Getting a diagnosis of RA can be a difficult process and may take some time to accomplish. In its early stages, RA may resemble other forms of arthritis. No single test can confirm RA, and making a firm diagnosis may take time. Your doctor will check your medical history, keep a close watch on your symptoms and conduct certain tests to help determine RA.
• Medical history. Your doctor will ask about your joint symptoms (pain, tenderness, stiffness, difficulty moving) – how and when they started, if they come and go, how severe they are and if anything makes them better or worse. The number and location of joints involved can also indicate RA; the disease tends to affect the same joint on both sides of the body. However, it is possible for the disease to develop in a single joint.
• Physical exam. Your doctor should examine each joint, looking for tenderness, swelling, warmth and painful or limited movement. An overall physical exam may reveal other signs, such as rheumatoid nodules or a low-grade fever.
• Blood tests. Two types of blood tests are used. One measures inflammation levels. The other type looks for biomarkers such as antibodies (blood proteins) linked with RA.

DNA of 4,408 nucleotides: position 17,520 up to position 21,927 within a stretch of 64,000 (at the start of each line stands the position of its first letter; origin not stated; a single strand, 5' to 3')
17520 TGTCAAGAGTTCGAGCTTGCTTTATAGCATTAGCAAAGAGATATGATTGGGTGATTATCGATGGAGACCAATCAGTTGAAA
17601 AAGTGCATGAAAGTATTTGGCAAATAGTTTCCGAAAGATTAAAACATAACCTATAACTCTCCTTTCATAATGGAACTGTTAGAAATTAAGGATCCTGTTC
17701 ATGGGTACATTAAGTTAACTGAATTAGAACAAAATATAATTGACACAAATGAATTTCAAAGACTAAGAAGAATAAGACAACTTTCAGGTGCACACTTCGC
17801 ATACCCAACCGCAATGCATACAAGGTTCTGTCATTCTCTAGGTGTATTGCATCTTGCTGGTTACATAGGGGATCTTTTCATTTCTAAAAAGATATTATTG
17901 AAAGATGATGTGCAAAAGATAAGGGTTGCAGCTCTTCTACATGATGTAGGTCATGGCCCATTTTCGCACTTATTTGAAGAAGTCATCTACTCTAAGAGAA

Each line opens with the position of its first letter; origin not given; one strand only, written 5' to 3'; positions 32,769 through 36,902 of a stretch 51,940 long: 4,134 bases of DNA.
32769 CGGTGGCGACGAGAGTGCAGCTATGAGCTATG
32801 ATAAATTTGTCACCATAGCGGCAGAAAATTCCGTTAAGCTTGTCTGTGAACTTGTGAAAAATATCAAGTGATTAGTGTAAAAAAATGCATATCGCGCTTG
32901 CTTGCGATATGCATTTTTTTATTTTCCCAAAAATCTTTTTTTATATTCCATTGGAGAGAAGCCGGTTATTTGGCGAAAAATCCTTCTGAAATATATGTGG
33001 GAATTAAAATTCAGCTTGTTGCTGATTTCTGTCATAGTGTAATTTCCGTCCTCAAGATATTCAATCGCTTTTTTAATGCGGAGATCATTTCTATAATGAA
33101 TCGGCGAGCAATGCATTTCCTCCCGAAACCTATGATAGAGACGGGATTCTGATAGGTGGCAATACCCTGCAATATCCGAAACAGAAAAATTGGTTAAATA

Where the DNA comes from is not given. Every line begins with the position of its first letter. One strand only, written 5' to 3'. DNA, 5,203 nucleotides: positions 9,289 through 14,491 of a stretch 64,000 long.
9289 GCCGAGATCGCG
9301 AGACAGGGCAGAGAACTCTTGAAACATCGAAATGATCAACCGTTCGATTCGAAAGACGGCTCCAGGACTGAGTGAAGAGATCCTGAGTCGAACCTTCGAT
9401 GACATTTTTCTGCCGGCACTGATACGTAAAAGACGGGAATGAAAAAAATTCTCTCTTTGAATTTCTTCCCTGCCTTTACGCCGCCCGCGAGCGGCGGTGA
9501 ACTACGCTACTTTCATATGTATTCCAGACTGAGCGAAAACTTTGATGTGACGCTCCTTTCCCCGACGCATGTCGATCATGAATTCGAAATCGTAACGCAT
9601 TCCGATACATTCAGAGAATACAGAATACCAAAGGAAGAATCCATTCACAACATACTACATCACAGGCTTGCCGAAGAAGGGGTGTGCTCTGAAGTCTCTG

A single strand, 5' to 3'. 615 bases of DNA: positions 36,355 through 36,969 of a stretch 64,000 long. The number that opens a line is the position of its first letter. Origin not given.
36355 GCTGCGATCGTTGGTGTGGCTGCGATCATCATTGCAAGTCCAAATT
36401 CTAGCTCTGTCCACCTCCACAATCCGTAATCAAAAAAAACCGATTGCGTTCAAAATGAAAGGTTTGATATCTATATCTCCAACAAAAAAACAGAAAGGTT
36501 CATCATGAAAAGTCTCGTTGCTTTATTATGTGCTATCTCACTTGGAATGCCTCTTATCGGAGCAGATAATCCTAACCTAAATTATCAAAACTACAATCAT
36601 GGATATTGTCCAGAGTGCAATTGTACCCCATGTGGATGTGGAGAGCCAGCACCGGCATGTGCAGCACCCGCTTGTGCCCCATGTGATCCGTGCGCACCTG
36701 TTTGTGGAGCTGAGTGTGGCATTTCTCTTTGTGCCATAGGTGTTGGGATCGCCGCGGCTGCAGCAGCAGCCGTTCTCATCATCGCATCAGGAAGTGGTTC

• Erythrocyte sedimentation rate (ESR, or “sed rate”) and C-reactive protein (CRP) level are markers for inflammation. A high ESR or CRP combined with other clues to RA helps make the diagnosis.
• Rheumatoid factor (RF) is an antibody found in about 80 percent of people with RA over time. Antibodies to cyclic citrullinated peptide (CCP) are found in 60 to 70 percent of people with RA and can exist even before symptoms start. They are, however also found in people without RA.
• Imaging tests. RA can cause erosions – when the ends of the bones within a joint break down. An X-ray, ultrasound, or MRI (magnetic resonance imaging) scan may be done to look for erosions. Their absence doesn’t rule out RA, however. It may mean that RA is in an early stage and hasn’t yet damaged bone. Early imaging results can also help monitor how well treatment is working.